Some people say that God can do this because he sees the future. It is true that God can see the future, but this is not the point that Isaiah is aiming for. What he emphasizes is not so much that God sees or knows in advance, but that God will intervene in the story to make sure it happens. He will bring it about, even if in that case he may summon a man from the East to do the work.

God announces His plan in advance, and this revelation is what we call prophecy - something announced in advance what will happen. Therefore, prophecy is part of God's revelation of his will and purpose. Then, because it is God's will, plan, and desire, he makes sure it happens. He will do whatever he pleases, all he wants to do, because he has the power to do it. He is sovereign over all nations.

Daniel 4,17-24 tells us the same thing. This is immediately after Daniel announces that King Nebuchadnezzar will lose his mind for seven years, and he then states the following reason: "And it is done as the decree of the Most High over my lord, the king: you become one of the community of men you will have to stay with the animals of the field, and they will make you eat grass like the cattle, and you will lie under the dew of the sky and get wet, and seven times will pass over you until you realize that Supreme power has over the kingdoms of men and they give who they want "(Dan 4,21-22).

Thus, the prophecy was given and executed so that people would know that God is the supreme among all peoples. He has the power to use someone as ruler, even the lowest among men. God can give dominion to the one he wants to give her because he is sovereign. This is a message conveyed to us through biblical prophecy. It shows us that God has omnipotence.

Prophecy tells us that God is the judge. We can see this in many Old Testament prophecies, especially in the prophecies of punishment. God brings unpleasant things because people have done evil. God functions as a judge who has the power to reward and punish, and who has the power to ensure that it is carried out.

We quote Judas 14-15 for this reason: "It was also prophesied of these by Enoch, the seventh of Adam, and said, Behold, the Lord comes with his many thousands of saints, to keep judgment over all and to punish all men for all the works of their godless change, with which they have been godless, and for all the impudence that the godless sinners have spoken against him. "

Here we see that the New Testament quotes a prophecy that is not found in the Old Testament. This prophecy is in the apocryphal book 1. Enoch, and was incorporated into the Bible, and she became part of the inspired account of what the prophecy reveals. It reveals that the Lord is coming - that is still in the future - and that he is the judge of every people.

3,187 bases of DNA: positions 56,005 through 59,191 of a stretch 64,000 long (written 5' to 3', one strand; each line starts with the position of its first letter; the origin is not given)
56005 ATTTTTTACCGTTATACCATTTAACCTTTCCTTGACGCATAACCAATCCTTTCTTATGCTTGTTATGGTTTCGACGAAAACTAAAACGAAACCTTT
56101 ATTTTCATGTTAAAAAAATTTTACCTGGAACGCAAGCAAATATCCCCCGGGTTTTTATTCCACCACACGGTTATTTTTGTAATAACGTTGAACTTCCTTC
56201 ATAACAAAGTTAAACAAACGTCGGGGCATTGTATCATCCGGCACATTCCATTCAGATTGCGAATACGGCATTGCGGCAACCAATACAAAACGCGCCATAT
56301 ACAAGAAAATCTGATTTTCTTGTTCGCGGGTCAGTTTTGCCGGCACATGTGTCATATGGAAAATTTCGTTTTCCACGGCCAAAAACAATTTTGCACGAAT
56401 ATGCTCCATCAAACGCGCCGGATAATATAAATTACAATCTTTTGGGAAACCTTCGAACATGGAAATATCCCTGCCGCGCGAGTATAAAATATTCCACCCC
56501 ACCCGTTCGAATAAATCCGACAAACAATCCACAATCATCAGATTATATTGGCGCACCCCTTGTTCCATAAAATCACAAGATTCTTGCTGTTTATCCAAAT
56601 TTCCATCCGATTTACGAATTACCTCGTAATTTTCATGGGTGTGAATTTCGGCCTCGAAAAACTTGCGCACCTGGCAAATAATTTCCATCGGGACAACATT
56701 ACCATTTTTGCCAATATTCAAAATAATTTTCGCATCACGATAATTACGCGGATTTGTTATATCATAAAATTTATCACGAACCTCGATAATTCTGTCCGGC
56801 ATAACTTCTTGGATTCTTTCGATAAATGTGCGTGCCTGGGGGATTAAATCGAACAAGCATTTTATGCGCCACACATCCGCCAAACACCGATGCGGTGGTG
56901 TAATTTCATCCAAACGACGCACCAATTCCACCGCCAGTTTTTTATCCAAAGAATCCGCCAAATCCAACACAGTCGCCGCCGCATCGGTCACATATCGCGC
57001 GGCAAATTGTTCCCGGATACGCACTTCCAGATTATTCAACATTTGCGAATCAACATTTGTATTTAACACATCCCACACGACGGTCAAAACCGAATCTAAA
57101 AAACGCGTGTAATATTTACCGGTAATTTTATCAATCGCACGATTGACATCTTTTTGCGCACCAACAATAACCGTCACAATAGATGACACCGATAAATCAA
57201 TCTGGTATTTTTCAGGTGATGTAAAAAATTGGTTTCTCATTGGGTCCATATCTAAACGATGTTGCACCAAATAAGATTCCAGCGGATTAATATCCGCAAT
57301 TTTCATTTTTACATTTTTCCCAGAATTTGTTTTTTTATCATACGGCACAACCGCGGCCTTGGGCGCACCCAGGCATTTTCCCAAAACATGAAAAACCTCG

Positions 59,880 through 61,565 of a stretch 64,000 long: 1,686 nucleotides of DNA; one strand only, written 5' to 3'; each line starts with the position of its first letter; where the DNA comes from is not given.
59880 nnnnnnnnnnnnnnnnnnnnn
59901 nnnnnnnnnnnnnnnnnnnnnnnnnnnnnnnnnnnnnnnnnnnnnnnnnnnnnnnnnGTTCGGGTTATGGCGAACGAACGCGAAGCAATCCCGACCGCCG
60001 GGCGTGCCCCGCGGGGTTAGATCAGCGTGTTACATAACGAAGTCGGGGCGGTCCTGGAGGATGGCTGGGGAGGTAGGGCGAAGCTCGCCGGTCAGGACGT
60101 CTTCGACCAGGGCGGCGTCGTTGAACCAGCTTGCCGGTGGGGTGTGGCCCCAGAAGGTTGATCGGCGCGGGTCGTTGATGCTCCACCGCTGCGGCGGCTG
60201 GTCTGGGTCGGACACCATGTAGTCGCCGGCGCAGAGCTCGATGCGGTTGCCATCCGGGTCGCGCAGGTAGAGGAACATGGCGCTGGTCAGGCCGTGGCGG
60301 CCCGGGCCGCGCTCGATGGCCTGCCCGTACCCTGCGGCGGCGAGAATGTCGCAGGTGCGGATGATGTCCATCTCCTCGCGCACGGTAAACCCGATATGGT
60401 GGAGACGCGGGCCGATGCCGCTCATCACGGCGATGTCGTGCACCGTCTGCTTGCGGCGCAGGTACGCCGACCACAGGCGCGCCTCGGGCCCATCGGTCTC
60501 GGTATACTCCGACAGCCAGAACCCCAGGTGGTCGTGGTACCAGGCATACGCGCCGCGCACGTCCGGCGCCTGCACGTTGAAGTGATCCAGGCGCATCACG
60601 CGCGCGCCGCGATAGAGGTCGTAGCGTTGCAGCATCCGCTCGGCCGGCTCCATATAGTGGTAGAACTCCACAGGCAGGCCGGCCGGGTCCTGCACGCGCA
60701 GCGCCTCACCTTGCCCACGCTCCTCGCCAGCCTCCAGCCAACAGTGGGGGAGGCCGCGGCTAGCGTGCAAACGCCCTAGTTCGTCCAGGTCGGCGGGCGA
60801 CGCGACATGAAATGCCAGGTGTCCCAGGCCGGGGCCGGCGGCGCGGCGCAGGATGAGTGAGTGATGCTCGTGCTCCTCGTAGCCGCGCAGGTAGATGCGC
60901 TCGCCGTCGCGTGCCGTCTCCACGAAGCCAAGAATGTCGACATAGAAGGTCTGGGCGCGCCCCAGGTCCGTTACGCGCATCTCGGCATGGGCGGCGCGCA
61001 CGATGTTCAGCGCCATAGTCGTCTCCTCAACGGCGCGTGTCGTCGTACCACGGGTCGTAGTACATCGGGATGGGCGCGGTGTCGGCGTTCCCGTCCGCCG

Love, mercy and faithfulness

Where does prophecy tell us that God is loving, merciful, and faithful? Where is this revealed in prophecy? We do not need predictions to know God's character, because He always remains the same. Biblical prophecy reveals something about God's plan and actions, and it is therefore inevitable that she will reveal something about his character. His intentions and plans will inevitably reveal to us that he is loving, merciful, and faithful.

Here I am thinking of Jeremiah 26,13: "So improve your ways and your actions and obey the voice of the LORD your God, then the LORD will also repent of the evil that he has spoken against you." When people change, then God will give in; he is not anxious to punish; he is ready to make a fresh start. He has no grudge - he is merciful and ready to forgive.

As an example of his faithfulness we could find the prophecy in 3. Look at Moses 26,44. This section is a warning to Israel that they would be defeated and taken captive in the event of a federal breach. But then this assurance is added: "But even if they are land in the enemies, I still do not reject them, and it does not disgust me before them, so that it should be with them." This prophecy emphasizes God's faithfulness, his mercy and his love, even if these specific words are not used.

Hosea 11 is another example of God's faithful love. Even after the description of how unfaithful Israel was, it says in the verses 8-9: "My heart is different, all my mercy has been kindled. I do not want to do after my fierce anger nor spoil Ephraim again. For I am God and not a man, and I am the Holy One among you and do not want to come to devastate. "This prophecy shows God's constant love for his people.

The prophecies of the New Testament also assure us that God is loving, merciful, and faithful. He will raise us from the dead and reward us. We will live with him and enjoy his love forever. Biblical prophecy assures us that God intends to do this, and past fulfillments of prophecies assure us that he has the power to do it and do exactly as he intended.

Motivated to a godly life